Thursday, 28 January 2010

Why performance measurement is worth the bother

Have you ever set out to do something badly? Ever carefully planned to fail? At one time or another, most of us have monumentally screwed up. By accident, though, not design.

We normally try to make a success of our work, projects, and relationships. Most of our planning efforts go into things we want to succeed at; most of our thought goes into what we want, rather than what we don’t want.

Yet when things go wrong, it’s normally because we haven’t paid enough attention. We didn’t bother to think through what we were aiming for, or to put plans in place to meet our objectives. Stuff goes wrong because we couldn’t be bothered to give it the time and trouble it deserved – whether it is a work project, a committee, a personal relationship or a personal goal. How many New Year resolutions were made and then forgotten just as quickly?

Of course not everything is worth the bother of doing well. Sometimes we try to do too much and have to let things go. But projects or relationships that are important to us need time and attention, and are worth the bother - which is where performance measurement comes in.

Measuring and tracking performance, and learning when things go off course, is time consuming. But it means that those projects go well. Those projects get the attention they need. Performance measurement and improvement isn’t a freebie – it takes a little time and a little effort but is well worth the bother. At least it is for those things that we want, or need to get right.

Wednesday, 27 January 2010

How focused are you?

Stop a moment to consider what you are working on. Look at your work and take a few minutes to consider:
  1. Is what you are working on brining you closer to your goals?
  2. Is it in your plan?
  3. Are you confident that what you are doing is the right thing to be doing right now?
  4. Are you able to measure how well you are doing with the task?
If the answer to any of those questions was “no” then there is a good chance you were not fully focused on whatever you were doing. If you answered “yes” to those questions, you would know, without any doubt, that what you are working on is important, urgent, and exciting.

Being super-motivated to achieve a goal requires a good plan, broken down into do-able tasks that move you closer and closer to what you want. Your plan enables you to figure out, in advance, what needs to be done and by when so you can always be ahead of your deadlines. By making your work measurable and quantifiable, you can monitor your progress and know whether you are on track.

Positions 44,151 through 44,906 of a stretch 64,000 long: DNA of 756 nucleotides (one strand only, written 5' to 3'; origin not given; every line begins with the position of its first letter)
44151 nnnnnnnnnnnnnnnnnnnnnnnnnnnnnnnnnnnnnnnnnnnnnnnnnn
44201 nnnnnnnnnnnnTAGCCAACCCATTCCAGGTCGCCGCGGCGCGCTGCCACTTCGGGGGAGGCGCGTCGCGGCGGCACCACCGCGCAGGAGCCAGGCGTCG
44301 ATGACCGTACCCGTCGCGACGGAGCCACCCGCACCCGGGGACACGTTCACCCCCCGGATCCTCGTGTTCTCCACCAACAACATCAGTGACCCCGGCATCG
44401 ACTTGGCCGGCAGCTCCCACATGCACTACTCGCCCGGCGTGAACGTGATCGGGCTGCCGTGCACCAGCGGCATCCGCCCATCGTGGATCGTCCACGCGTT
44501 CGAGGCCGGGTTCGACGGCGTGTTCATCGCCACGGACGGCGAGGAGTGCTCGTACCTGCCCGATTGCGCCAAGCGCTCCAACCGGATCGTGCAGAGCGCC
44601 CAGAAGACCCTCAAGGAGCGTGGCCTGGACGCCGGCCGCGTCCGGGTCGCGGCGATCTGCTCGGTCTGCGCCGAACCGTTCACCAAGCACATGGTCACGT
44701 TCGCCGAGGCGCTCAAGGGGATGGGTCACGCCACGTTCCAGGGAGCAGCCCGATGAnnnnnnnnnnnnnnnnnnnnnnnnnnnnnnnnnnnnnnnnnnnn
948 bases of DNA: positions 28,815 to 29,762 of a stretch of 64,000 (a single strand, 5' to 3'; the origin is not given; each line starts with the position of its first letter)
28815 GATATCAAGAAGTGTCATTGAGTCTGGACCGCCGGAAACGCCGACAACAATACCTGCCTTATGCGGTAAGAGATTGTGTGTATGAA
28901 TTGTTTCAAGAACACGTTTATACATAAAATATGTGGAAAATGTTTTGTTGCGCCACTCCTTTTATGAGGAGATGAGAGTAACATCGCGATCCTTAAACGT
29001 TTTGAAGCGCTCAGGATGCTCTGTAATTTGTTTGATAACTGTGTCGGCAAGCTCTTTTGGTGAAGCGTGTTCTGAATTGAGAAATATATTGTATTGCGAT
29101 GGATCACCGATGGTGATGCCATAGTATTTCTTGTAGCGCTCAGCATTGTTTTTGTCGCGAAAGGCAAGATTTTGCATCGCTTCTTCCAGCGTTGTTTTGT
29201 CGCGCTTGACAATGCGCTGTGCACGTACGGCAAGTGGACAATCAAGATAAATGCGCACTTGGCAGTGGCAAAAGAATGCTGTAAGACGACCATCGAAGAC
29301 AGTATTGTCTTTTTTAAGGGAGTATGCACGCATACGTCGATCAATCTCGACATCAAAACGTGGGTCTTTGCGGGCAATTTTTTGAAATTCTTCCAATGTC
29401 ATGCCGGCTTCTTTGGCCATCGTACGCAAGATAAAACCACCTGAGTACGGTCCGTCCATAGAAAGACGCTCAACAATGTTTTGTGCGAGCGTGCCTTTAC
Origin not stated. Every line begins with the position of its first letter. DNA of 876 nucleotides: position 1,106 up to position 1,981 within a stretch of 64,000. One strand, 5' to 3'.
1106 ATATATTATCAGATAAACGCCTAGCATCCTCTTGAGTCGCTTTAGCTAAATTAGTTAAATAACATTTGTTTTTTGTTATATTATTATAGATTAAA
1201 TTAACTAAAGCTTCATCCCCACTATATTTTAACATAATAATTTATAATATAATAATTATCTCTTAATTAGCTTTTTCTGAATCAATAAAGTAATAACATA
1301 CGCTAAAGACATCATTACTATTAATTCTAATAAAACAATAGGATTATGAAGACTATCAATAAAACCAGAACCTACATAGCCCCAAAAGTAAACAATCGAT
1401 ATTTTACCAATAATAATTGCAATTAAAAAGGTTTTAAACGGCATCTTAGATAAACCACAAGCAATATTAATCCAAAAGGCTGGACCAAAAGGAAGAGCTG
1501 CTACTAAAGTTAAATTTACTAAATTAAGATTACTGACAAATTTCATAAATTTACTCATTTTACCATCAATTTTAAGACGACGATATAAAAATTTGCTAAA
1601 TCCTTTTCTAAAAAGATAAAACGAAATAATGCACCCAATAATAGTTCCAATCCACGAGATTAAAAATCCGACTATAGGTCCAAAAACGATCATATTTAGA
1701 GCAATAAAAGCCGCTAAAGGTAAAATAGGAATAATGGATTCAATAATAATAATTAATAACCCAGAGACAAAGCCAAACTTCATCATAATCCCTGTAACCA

Being super-focused on an activity is a wonderful thing, and when a whole team is focused to achieve something important work can be truly fulfilling. Metrics and data help you keep focused on what is important, and ensure you stay on track with your most important objectives.

Tuesday, 26 January 2010

Want to improve? Identify the process!

Contrary to what self-help gurus would have you believe, making improvements is not all about positive thinking and the laws of attraction. Improvement is actually a little more mundane. Yes, you have to be motivated to improve, and yes you have to be determined to see your project through, but there are some pretty simple steps to making improvements – either in business or elsewhere.

Firstly the activity must be enumerated, so that the process is spelt out in black and white. Only then will anyone have half a chance to improve it. If you don’t or won’t figure out the process, then it will be different every time and any performance improvement will be temporary or coincidental.

Atul Gawande was highlighted in The Times yesterday for his work in getting surgeons to adopt a checklist (The doctor taking safety to new heights – January 25 2010, The Times). Checklists reduce mistakes and stress, and provide a foundation for improvement. Whilst the idea can hardly be classed as revolutionary, it is telling how much resistance he is facing. With many intellectual activities, there is reluctance to “reduce” work to a number of steps or a checklist. The emotional reaction is that it somehow lessons the importance of the person or their experience, which, of course, is very far from the truth. In fact, it provides the basis for excellent work to be done, and "silly" mistakes to be avoided.